Scientists warn of climate threats to Southwest native trout

Apache trout


May 1, 2015


Randy Scholfield,, 720-375-3961

Jack Williams,, 541-261-3960

Scientists warn of climate threats to Southwest native trout

Trout Unlimited launches SWNatives campaign to save Americas most imperiled trout

(Phoenix)Scientists from conservation groups such as Trout Unlimited and federal and state wildlife agencies gathered in Phoenix last week at the sixth annual Southwest Native and Wild Trout Conference to address the threats to native Southwest trout species, which they warned face devastating impacts from climate change and other pressures.

These rare native trout species have been hanging on for eons in rugged backcountry areas, said Jack Williams, senior scientist for Trout Unlimited. Theyre survivorsbut theyve never faced the one-two punch of climate change and invading nonnative species. We need to act now to protect these irreplaceable and beautiful species, before its too late.

The conference, cohosted by the Arizona Game and Fish Department and Trout Unlimited, attracted more than 100 individuals representing more than 35 agencies and organizations involved in conservation and management, trout recovery and habitat enhancement.

Although many people do not associate the arid Southwest with trout, the cool headwater streams of Arizona and New Mexico once teemed with native trout. But in recent decades, these once vibrant fish populations have plummeted due to drought, climate change, wildfires and the continued spread of nonnative species.

Apache trout historically occurred only in the streams of the upper Salt River and upper Little Colorado River Watersheds. Gila trout are less well known and their native range stretched from the Upper Gila River in New Mexico through the Blue and San Francisco Rivers along the Arizona-New Mexico border and west to the Verde River in Arizona. The Rio Grande cutthroat trout ranged from the high mountain headwaters of the Rio Grande, Pecos and Canadian rivers in Colorado and New Mexico southward to small streams in the Davis and Guadalupe Mountains, making it the only trout native to Texas.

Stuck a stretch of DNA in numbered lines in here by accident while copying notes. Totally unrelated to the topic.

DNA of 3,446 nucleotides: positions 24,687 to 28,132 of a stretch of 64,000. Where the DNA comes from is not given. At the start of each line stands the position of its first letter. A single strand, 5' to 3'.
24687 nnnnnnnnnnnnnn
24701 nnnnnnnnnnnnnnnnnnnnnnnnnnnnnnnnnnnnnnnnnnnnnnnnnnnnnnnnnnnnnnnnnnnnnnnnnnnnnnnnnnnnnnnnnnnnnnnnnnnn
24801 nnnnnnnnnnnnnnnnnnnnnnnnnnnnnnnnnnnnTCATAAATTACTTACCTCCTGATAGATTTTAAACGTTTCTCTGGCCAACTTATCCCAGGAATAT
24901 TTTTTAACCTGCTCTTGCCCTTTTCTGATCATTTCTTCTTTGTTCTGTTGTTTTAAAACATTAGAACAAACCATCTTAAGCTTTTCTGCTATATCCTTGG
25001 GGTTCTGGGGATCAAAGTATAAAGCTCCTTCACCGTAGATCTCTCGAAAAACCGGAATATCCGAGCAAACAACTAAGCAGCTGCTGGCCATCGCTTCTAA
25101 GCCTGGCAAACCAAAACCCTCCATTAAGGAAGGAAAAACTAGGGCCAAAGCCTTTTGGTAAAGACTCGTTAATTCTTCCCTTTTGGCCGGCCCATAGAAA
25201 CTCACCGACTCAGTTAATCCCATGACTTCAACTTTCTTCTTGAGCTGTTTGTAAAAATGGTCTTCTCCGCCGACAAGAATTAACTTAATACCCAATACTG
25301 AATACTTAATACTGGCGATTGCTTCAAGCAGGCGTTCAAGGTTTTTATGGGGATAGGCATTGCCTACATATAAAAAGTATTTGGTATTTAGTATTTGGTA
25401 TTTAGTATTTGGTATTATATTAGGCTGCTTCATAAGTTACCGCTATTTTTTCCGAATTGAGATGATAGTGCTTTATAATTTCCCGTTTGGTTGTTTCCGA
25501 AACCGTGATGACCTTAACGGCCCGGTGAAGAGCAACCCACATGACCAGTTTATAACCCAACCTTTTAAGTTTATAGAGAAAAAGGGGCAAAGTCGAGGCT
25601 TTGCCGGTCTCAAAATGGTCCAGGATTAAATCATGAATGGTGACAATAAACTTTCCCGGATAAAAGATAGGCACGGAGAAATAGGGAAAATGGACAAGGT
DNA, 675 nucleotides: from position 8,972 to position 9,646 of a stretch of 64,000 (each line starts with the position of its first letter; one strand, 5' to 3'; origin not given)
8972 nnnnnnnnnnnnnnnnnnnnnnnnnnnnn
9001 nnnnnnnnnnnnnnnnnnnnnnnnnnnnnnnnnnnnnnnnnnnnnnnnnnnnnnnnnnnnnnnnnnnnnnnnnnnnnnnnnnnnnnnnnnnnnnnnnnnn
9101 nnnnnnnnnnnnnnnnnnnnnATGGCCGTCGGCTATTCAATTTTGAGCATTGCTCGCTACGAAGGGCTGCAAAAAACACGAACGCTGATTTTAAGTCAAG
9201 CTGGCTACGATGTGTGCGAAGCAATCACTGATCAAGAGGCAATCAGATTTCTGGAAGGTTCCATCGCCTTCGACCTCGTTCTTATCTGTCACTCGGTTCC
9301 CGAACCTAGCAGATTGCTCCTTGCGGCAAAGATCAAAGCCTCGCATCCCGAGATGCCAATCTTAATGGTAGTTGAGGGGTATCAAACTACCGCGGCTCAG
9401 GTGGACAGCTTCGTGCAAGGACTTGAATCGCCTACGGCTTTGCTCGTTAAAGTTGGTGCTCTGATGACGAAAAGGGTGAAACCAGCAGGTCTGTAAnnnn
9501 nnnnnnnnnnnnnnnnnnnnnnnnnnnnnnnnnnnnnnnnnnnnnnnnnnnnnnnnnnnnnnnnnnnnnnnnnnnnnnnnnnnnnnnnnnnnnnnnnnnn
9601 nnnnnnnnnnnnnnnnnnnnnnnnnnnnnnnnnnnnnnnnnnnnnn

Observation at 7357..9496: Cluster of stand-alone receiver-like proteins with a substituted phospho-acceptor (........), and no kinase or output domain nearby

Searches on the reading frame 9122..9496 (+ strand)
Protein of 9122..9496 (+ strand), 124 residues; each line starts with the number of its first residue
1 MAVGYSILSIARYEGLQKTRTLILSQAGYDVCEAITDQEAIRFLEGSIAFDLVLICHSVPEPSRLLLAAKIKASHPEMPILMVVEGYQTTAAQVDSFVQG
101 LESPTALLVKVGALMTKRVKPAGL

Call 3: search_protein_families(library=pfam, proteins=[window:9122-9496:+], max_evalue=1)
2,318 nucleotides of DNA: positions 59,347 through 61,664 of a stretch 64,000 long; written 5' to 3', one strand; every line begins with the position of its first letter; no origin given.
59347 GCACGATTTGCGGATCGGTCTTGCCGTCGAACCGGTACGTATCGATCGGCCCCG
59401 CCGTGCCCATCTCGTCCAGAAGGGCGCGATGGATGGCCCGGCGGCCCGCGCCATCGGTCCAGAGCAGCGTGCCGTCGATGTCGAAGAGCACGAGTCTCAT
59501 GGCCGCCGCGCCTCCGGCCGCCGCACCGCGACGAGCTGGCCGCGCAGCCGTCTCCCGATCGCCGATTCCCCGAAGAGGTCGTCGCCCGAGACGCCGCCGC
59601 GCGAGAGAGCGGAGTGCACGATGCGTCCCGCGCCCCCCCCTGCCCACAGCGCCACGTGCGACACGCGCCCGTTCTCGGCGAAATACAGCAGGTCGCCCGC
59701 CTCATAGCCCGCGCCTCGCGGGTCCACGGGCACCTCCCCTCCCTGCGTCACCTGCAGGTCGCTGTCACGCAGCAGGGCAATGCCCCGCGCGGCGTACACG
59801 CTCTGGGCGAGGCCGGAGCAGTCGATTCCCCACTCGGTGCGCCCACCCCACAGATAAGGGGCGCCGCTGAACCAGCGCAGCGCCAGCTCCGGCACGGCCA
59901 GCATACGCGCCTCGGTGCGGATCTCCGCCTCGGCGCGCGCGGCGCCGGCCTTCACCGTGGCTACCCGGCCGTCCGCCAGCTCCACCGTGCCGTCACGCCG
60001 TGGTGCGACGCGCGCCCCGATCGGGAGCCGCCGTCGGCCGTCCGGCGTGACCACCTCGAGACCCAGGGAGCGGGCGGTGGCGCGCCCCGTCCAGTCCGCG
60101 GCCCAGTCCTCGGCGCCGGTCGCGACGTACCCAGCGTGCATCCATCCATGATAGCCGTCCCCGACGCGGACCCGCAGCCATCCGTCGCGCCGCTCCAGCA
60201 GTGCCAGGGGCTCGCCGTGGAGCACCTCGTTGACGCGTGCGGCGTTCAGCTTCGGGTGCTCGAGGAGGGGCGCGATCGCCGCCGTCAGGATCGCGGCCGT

SWNatives initiative launched

At the meeting, Trout Unlimited unveiled a new campaign, the SWNatives initiative, aimed at protecting Southwest native trout through ramped-up restoration, reconnection, reintroduction and monitoring efforts. TUs grassroots leaders in the Southwest are dedicated to the recovery of these native trout and have a demonstrated history of successful projects. For years, tribes, federal and state agencies including the U.S. Fish and Wildlife Service, Bureau of Land Management, U.S. Forest Service, the Departments of Game and Fish in New Mexico, Arizona and the Colorado Parks and Wildlife have carried out successful restoration and protection projects.

Williams said TU and its partners recognize the urgency of the situation and the potential to have a larger impact by working together. The SWNatives opportunities discussed include:

increasing the resilience of native trout to climate change and drought by reconnecting watersheds and creating larger, more interconnected populations.

expanding stream restoration projects in Arizona and New Mexico with TU grassroots chapters taking the lead.

conducting research on climate change impacts and trout genetics in conjunction with state agency scientists and universities.

For anglers, Southwest native trout provide abundant recreational opportunities to pursue rare and beautiful trout found nowhere else on Earth, in remote, rugged landscapes of wild grandeur. These trout are also a rich part of our cultural and biological heritage here in the Southwest. They are worth protecting and preserving, said Steve LaFalce, President of TUs Arizona Council.

Native trout are special to New Mexican anglers and the Rio Grande cutthroat is our State Fish, said Art Vollmer, chair of TUs New Mexico council. In recent years, Trout Unlimited volunteers have devoted countless hours and resources to protecting Gila and Rio Grande cutthroat populations in the state, but we need to redouble those efforts. The SWNatives campaign will further strengthen our working relationship with New Mexico Game & Fish and encourage new partnerships and projects to make it happen.”

People around the country hear about Arizona and the first thing that comes to mind is cactus and desert, definitely not fishing for trout, said Mike Anderson, Native Trout Coordinator for Arizona Game and Fish Department. We all have a huge opportunity in the near future to do some really good things for Gila and Apache trout, not only to improve the overall status of the species, but to provide anglers in Arizona the chance to fish for a couple of species found nowhere else in the world.

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